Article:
Friday, September 28, 2012

The Most Important Place for You to Be

The place to be on this muggy Friday morning wasn't at a job, the mall, the gym, or at the coffee shop catching up with a close friend.  Then again, the place to be on any given day isn't always the most popular, seemingly most important place to be.  Instead, it's anywhere God is at work.

That place might be the sidewalk, the checkout line at the grocery store, a gas pump at the fueling station on the corner, or even a public bathroom.

The location is not as important as what God is doing there. Where God is at work, that is the place to be.

For me today, that place was the foyer of a church so small my dad actually passed it up and had to make a u-turn to double back.  That place was a room overflowing with hundreds of Ziploc bags, all filled with the same list of items--deodorant, body lotion, 20 oz bottles of conditioning shampoo, toothpaste, a single ink pen, one white pair of socks, an individually packaged toothbrush and single bars of soap.

At a quarter till ten, the bags and boxes covered the assembly line of tables splitting the room's center and had begun to spill over onto the floors.  Still, the door kept opening to reveal more women carrying in bag after bag, box after box brimming with donations until there were only small paths left to walk between.

These women had gathered from different churches around south Louisiana for the sole purpose of packing some of the 1400 boxes to be used to minister to our state's women's prison next weekend.

The work didn't take immense bodily strength nor great intelligence.  It required no knowledge of prophecy or other Biblical theology.

It simply required willing bodies and hearts bent towards serving God and fulfilling Christ's command in Matthew 25 by ministering to a particular population in need of Christ's mercy and grace. 

Some women put together white paper boxes; some folded their lids.  Others checked to ensure the items were the proper size and transferred them from bag to box while another group put on the lids and moved them to a wooden pallet where they were stacked into a cube, then wrapped securely in clear plastic.

In about an hour, we packed 459 boxes before praying God's blessing over them.

Each box that was assembled represented someone's sacrifice in Jesus' name.  Before today, someone had sacrificed his or her personal time and money to purchase the items. Some of the women present today even sacrificed one of their vacation days just to be there to help out.
Being where God is at work takes sacrifice.  But what any woman there would tell you is the blessing they received from the giving far exceeded what little they gave.

What I'm learning is that the most important place for you and me to be may appear to be the least important place to be.  Yet, in God's economy, he turns everything on its head, changing the least into the most, the small into the great ,the weak into the strong.

Seeking out the small, seemingly insignificant places to fulfill the mission Christ has called us to do just might lead to some thing, some place larger than ourselves.

"For I was hungry, and you gave Me something to eat; I was thirsty, and you gave Me something to drink; I was a stranger, and you invited Me in; naked, and you clothed Me; I was sick, and you visited Me; I was in prison, and you came to Me" (Matt. 25:35-36).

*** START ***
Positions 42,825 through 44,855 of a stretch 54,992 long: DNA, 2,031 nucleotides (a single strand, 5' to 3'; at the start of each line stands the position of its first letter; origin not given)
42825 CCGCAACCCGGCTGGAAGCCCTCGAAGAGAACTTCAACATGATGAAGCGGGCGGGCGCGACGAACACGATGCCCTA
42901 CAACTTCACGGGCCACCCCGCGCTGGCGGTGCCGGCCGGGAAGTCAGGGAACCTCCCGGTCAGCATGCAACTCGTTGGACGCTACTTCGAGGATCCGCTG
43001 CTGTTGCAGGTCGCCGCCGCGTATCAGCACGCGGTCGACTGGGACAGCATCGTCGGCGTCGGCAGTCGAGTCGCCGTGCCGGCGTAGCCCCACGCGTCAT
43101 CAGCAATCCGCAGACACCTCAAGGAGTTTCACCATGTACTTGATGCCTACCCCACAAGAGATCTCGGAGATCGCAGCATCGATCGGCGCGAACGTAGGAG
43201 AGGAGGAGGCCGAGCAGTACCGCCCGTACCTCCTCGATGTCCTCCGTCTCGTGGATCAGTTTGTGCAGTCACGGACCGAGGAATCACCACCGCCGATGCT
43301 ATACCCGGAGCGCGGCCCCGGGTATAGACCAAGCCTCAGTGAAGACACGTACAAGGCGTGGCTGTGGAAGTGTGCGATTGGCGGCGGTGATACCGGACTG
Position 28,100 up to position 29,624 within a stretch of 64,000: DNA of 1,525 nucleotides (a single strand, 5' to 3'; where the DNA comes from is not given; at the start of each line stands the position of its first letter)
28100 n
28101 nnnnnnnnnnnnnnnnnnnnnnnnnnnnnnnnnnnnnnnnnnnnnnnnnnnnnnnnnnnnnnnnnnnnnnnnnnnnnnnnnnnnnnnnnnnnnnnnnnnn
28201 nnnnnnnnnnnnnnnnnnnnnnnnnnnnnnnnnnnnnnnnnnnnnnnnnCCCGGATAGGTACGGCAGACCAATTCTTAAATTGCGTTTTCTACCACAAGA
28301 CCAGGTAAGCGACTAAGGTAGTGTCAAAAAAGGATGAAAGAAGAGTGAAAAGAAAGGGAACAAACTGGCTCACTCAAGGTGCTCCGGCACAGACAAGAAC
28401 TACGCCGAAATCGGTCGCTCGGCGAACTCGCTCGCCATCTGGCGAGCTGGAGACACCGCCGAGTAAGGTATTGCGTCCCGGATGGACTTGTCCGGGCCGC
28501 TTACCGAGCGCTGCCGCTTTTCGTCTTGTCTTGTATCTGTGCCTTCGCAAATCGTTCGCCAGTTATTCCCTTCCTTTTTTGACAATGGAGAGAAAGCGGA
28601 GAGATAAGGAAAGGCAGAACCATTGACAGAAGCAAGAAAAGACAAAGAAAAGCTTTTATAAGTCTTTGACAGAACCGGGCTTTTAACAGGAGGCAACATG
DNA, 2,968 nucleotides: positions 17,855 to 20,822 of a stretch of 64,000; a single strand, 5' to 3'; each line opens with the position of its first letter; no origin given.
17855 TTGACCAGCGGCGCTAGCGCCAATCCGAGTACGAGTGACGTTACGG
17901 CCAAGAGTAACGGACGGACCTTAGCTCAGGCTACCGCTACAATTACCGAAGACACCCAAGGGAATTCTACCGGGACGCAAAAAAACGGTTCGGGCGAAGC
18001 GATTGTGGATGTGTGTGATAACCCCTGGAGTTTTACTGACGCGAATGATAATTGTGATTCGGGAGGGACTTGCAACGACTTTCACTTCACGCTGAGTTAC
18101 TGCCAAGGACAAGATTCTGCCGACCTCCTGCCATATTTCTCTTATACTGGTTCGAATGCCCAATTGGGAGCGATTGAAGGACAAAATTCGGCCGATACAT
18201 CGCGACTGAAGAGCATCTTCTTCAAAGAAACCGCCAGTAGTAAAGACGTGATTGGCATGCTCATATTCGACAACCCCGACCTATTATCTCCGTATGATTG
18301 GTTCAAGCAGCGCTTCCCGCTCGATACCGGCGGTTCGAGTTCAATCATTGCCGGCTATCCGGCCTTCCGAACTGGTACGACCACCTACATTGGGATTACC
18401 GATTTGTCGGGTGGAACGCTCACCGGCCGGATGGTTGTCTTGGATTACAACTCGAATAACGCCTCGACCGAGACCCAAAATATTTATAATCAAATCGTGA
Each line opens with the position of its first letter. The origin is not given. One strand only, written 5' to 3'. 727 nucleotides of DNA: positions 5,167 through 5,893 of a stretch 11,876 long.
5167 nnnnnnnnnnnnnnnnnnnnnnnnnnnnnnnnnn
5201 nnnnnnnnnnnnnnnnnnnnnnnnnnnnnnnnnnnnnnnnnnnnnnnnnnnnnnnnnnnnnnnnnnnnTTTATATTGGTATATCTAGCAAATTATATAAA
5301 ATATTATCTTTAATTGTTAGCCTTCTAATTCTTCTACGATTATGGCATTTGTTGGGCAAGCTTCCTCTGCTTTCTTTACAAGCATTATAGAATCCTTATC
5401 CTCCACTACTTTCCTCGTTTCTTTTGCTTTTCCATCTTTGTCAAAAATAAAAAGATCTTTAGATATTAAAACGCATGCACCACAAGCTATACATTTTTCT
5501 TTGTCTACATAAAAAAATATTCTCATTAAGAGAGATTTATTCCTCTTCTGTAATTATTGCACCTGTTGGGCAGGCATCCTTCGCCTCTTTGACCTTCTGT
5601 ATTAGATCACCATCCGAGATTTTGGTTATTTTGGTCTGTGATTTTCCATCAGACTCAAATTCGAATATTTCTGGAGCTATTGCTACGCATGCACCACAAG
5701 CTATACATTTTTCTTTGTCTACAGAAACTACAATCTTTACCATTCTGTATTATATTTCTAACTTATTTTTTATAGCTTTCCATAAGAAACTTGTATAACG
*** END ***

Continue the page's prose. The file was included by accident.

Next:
Tuesday, September 25, 2012

What You Can Learn from Grass

Father-in-law and I find common ground each morning while we stand around slapping mosquitoes, waiting for the 7:27 bus to come for my oldest son, Wyatt.  We speak of God, the children, and the plan for the day ahead, but inevitably, we come back to this plot of land where we live and work together, discussing the weather, equipment trouble, and how long it will take to dry the fields enough to drive the John Deere across them without getting stuck.

I tell him of my friend Jennifer in Iowa and the rains that will come too late for the bounty every farmer desires, of Ann and her husband watching the fields wondering if this year will be the year they won't get the crop in.

He nods his head in understanding and reaches out a long yellow stick to tap one of the black labs sneaking up to steal son's half-eaten peanut butter sandwich.

While crops in other parts of the country have suffered this year from drought, in my family's little patch of Louisiana clay, we've suffered the exact opposite with too much rain. 

More than twelve inches during Hurricane Isaac, six more just two weeks before that, and a 40% chance on too many daily forecasts throughout the spring and deep into the summer.

Whether it's too much or too little, the result is the same--a diminished harvest.

A good year with three strong cuttings would yield in excess of 25,000 bales.  This year?  We'll be blessed to harvest ten.

Come winter, an entire barn whose belly normally swells with the fullness will be empty until at least next summer, maybe longer depending on what God gives.
Still, the harvest is a time of hard work and excitement among my children.  Afternoon red wagons are abandoned in front of tall hay stacks and hollow bamboo in hopes of the promised ride around the fields to pick up the leftover hay.

A passerby might look across the newly shorn field and think all is finished.  Yet, they would be mistaken.